2017/06/23 New TEPCO Chairman Confronted by Bankrupt Business Model
RELEASE ENERGY 2017.06.23

2017/06/23 New TEPCO Chairman Confronted by Bankrupt Business Model

Tokyo, 23 June 2017 – The new Chairman of Tokyo Electric Power Company Holdings (TEPCO) is confronted with a systemic crisis, which will prevent the restart of its nuclear reactors for many years and with no possibility to cover the tens of trillions of yen in costs for the Fukushima nuclear accident, Greenpeace Japan warned today. A new analysis by Greenpeace of TEPCO’s Kashiwazaki Kariwa nuclear plant in Niigata Prefecture concludes that even restart of units 6&7 is unlikely before 2021 at the earliest, with other reactors almost certainly remaining shutdown for 15-20 years[1]. This will eventually force TEPCO to opt for decommissioning for multiple reactors at the site.

(Photo by Masaya Noda)

TEPCO is holding its annual shareholders meeting today, the first for its new Chairman, Takashi Kawamura, while the criminal trial of Tsunehisa Katsumata, chairman of TEPCO in 2011 and two other executives, opens on 30 June at the Tokyo District Court. Greenpeace activists protested this morning outside the shareholders meeting with the message that TEPCO and Toshiba’s nuclear power leads to financial meltdown. Greenpeace Japan owns one unit of shares (100) of TEPCO. Inside the shareholders meeting a Greenpeace campaigner will question the executives on nuclear safety risks at the Kashiwazaki Kariwa reactors and their  unrealistic business plan relying on these reactors.

Recent cost estimates for the Fukushima Daiichi accident range from ¥50-70 trillion (US$440-629 billion), as much as three times the latest 2016 government estimates of ¥21 trillion.[1] TEPCO’s new business plan, announced in May 2017, committed it to securing ¥500 billion each year to cover its share of the Fukushima disaster of ¥16 trillion. The TEPCO plan is based on the official cost estimate of ¥21 trillion not ¥50-70 trillion. TEPCO is highly dependent on early restart of the Kashiwazaki Kariwa reactors, which it will fail to do, and therefore even for the lower Fukushima costs it will be unable secure sufficient funds. The consequences are that rather than TEPCO covering costs for Fukushima, the government will seek to increase the financial burden for rate and tax payers and other power companies, including new market entrants.

“TEPCO’s business plan, like the company itself, is essentially bankrupt even before the new Chairman takes up his post. The company knows that there are no prospects for the early restart of even two of its reactors at Kashiwazaki Kariwa and that government cost estimates for the Fukushima disaster will inevitably rise. The people of Japan, including TEPCO shareholders, are being sold an illusion, the end result of which will see further government efforts to pass tens of trillions of yen onto higher electricity rates and taxes,” said Shaun Burnie, senior nuclear specialist with Greenpeace Germany, currently in Japan.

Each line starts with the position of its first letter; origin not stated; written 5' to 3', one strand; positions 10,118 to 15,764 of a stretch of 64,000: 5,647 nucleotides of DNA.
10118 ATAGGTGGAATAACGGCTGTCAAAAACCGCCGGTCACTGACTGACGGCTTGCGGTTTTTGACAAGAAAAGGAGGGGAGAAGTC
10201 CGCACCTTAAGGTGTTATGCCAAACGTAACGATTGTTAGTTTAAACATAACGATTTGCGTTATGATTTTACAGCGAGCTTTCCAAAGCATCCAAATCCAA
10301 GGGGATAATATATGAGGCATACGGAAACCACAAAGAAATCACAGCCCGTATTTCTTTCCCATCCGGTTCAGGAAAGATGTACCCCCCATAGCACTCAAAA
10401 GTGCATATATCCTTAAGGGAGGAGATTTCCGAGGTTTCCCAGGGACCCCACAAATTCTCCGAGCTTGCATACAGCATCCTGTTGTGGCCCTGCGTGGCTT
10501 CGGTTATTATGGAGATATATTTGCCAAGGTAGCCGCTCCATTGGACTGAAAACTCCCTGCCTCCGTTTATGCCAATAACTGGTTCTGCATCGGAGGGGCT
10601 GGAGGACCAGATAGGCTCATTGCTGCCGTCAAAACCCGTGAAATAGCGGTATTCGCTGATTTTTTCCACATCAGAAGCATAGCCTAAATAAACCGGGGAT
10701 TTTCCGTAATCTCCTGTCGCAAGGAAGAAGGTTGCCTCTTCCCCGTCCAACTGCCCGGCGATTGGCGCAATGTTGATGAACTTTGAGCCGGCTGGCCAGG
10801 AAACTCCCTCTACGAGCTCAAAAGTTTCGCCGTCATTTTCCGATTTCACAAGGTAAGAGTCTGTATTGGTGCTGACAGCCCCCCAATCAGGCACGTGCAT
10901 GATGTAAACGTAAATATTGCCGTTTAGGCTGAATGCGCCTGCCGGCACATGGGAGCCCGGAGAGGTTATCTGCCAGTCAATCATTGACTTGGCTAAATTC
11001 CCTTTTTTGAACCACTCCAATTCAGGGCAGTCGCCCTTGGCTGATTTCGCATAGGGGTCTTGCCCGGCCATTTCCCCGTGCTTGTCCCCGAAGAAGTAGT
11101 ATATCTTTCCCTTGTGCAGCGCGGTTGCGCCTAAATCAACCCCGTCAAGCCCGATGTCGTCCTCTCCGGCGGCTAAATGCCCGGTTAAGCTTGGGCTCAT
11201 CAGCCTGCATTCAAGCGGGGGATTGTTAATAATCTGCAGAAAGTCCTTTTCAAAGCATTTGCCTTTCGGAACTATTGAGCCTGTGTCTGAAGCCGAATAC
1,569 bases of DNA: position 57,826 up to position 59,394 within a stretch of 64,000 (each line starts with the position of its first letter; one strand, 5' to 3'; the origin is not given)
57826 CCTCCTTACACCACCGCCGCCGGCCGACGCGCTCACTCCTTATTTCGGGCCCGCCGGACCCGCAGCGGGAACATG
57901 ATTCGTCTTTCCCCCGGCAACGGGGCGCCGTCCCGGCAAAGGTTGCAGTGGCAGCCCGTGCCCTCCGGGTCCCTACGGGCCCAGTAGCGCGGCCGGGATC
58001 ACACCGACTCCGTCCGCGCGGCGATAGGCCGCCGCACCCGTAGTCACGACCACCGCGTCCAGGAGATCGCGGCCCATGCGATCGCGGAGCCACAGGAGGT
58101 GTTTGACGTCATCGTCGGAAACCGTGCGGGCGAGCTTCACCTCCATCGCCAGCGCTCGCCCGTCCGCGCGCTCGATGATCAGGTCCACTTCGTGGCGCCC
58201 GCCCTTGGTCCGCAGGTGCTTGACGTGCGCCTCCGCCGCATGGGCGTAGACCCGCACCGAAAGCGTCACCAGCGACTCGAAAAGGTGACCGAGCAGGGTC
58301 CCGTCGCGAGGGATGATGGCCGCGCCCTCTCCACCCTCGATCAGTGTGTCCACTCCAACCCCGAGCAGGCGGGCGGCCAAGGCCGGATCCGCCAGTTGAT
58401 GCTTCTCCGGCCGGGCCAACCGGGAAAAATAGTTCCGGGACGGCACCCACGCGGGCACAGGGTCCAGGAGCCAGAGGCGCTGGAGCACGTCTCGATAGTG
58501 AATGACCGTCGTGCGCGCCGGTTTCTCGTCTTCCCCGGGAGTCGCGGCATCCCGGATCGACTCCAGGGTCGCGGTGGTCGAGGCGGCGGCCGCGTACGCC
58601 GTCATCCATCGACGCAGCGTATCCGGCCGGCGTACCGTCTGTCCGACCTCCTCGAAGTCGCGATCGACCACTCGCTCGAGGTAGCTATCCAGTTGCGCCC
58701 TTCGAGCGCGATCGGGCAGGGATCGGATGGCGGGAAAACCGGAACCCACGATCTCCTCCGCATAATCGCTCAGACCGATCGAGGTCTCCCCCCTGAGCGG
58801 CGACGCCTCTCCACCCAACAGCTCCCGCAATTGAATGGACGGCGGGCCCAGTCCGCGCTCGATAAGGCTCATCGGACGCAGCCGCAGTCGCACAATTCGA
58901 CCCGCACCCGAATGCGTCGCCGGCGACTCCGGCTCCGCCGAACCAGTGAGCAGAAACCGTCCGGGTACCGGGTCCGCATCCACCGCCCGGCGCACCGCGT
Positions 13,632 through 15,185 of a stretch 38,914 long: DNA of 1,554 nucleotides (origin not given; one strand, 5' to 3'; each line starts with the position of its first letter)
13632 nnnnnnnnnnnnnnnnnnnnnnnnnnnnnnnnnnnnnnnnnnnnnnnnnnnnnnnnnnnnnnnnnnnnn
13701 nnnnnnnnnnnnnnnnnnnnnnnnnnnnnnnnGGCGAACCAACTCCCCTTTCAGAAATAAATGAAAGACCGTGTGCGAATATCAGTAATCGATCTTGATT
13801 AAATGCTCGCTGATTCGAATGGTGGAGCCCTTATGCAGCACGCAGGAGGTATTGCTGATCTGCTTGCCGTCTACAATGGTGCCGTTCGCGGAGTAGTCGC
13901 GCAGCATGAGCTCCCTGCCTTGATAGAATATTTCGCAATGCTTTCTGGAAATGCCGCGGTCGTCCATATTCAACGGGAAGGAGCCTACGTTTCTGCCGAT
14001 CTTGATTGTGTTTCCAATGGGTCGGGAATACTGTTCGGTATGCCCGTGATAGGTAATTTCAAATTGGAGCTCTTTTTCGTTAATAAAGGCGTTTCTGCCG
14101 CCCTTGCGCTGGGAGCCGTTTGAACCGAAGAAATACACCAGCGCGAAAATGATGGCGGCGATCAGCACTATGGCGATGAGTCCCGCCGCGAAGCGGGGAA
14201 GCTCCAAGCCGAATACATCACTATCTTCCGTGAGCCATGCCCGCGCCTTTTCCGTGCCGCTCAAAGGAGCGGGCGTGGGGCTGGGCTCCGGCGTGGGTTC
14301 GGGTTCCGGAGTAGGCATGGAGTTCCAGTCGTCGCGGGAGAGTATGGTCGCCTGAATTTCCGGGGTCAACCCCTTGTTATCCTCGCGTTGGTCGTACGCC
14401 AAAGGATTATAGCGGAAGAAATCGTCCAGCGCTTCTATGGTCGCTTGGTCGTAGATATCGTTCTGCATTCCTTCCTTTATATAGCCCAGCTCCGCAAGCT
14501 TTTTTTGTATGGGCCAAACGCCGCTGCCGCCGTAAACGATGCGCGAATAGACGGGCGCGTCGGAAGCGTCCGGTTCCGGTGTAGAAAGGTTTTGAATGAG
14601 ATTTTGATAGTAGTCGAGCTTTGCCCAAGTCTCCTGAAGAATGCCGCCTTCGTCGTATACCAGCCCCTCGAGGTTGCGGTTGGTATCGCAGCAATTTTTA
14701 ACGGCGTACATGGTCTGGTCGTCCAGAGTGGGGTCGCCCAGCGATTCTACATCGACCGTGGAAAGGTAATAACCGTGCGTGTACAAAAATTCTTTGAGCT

TEPCO is aiming to restart Kashiwazaki Kariwa reactor units 6&7 as early as 2019, but concedes that it could be 2021. The reality is that there is no credible timetable for any restart. There are 23 seismic fault lines running through the site, it is vulnerable to soil liquefaction, and all the reactors have major unresolved safety issues, including the possibility that the Reactor Pressure Vessels are at increased risk of catastrophic failure.[2] Three of the reactors have been shut down for ten years, with TEPCO projecting that they may not restart until 2024-2026.

A new committee to be established by the Governor of Niigata will evaluate the Fukushima Daiichi accident, including its impacts, as well as review of emergency evacuation plans in the prefecture, and will not complete its work until 2020. Though TEPCO won’t admit it – in the next few years they will have to present plans for decommissioning a number of their Kashiwazaki Kariwa reactors. A citizen led lawsuit against restart is on-going.

“TEPCO’s business outlook is wholly negative, based as it is on plan that is not viable and which offers no real solutions. By extension, it exposes the deep flaws in current Japanese energy policy and its unrealistic nuclear share target of 20-22 percent by 2030. If Chairman Kawamura wants to avoid the risk of ending up in court like his predecessor he would be wise to start preparing a radically new business model based not on nuclear power but renewable energy,” said Burnie.

Photos from Greenpeace’s protest at the TEPCO shareholders meeting are available from Chisato Jono.  Please call at 080-6558-4446.

Notes:
[1]  TEPCO’s Atomic Illusion – Greenpeace Japan Briefing

[2] Japan Center for Economic Research, “Accident Cleanup Costs May Rise to ¥50-70 Trillion – It’s Time to Examine legal liquidation of TEPCO – Higher Transparency is Needed for the Reasons to Maintaining Nuclear Power”, Tatsuo Kobayashi, Principal Economist, Professor Tatsujiro Suzuki, Specially Appointed Fellow (Director of Nagasaki University Research Center for Nuclear Weapons Abolition), Kazumasa Iwata, JCER President.

[3]  Large&Associates, “Irregularities and Anomolies Relating to Nuclear Reactor Primary Cooling Circuit Components Installed in Japanese Nuclear Power Plants”, Large&Associates, commissioned by Greenpeace Japan, 10th December 2016.

Contacts:
Shaun Burnie, senior nuclear specialist, Greenpeace Germany, email: sburnie@greenpeace.org, mob: +81 (0)80-3694-2843 (Currently based in Japan)

Chisato Jono, Communications Officer, Greenpeace Japan, email: chisato.jono@greenpeace.org, mob: +81 (0) 80-6558-4446

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